Dr. Shaw's Prescription for a Healthy Retirement
The next time you are traveling along Route 47 between Woodstock and Hebron, look for a sunlit oak savanna on the east side of the road where the road crosses the Nippersink Creek. The savanna marks the place where the Shaw family once pastured their dairy cows. The cows are long gone, but the son that spent so much time playing and working on this land is still there.
"It was pretty well pastured when my parents first moved to the farm in 1939," recalls Lloyd Shaw. "The cows were allowed to run loose up until the late fifties, when my dad fenced in the pasture on the west side of the creek. At that time, the Extension Service was encouraging farmers to plow into wetlands and plant reed canary grass to provide more pasture land for the cows. That worked great until the grass got to be about ten inches tall and then the cattle wouldn't eat it."
"Later on, my parents sold off the house and barn, but kept 26 acres of pasture. After they passed away, my sister and I inherited it, and I eventually bought my sister's share."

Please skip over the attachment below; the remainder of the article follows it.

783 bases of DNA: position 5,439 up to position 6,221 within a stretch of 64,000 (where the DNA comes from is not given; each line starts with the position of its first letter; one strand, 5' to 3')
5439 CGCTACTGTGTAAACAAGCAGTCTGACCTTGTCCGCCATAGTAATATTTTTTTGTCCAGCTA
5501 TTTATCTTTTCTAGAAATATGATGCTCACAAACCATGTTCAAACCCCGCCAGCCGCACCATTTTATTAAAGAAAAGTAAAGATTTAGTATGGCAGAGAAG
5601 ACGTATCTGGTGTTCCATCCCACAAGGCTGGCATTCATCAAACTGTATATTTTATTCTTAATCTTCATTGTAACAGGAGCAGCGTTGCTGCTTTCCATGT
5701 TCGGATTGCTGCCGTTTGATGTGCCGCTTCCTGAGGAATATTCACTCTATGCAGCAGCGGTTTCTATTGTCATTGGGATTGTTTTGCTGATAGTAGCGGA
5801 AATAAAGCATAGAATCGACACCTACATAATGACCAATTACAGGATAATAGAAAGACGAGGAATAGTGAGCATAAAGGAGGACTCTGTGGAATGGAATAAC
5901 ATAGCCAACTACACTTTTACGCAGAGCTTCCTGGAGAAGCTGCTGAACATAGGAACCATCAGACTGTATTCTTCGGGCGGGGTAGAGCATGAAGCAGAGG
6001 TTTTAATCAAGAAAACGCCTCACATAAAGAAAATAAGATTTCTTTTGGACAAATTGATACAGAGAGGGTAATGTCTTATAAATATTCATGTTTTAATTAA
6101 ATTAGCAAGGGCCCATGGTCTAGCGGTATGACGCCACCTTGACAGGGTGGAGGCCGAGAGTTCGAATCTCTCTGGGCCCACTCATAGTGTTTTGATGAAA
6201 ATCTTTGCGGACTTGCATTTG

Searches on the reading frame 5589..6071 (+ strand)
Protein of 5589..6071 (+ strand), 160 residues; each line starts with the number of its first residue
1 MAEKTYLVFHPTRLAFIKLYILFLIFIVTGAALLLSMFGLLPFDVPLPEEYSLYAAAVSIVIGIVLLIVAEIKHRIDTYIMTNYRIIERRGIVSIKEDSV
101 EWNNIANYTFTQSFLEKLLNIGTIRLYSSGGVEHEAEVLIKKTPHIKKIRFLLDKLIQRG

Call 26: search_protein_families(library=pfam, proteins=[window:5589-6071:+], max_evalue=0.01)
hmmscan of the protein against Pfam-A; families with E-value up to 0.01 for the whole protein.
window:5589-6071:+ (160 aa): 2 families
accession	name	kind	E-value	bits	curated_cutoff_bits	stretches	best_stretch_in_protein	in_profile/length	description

Some of you may know Lloyd as Dr. Shaw, the recently retired veterinarian who practied for many years in Woodstock. He's spent a lot of his free time over the past fifteen years clearing brush and adding more wildflowers. And he plans to continue now that he's retired.
"When I was a kid, all the neighbors would gather here every Fourth of July. We'd have a big picnic and spend all day here. At 4:00 everyone went home to do chores. Then they'd all come back and have supper. It was a lot of fun."
The creek meanders past oak and hickory groves, wetlands and prairie. "In the spring, when the creek was high, we'd make rafts and ride down the creek. We'd have campfires down there and camp out, and catch suckers and carp and then let them go."
Lloyd wanted to make sure this place that holds so many memories will be preserved forever. He worked with TLC on a conservation easement that will permanently protect it from future development. It will always be a place where the oaks and hickories grow. And maybe someday, kids will once again camp out here, catch fish and float down the river in a homemade raft.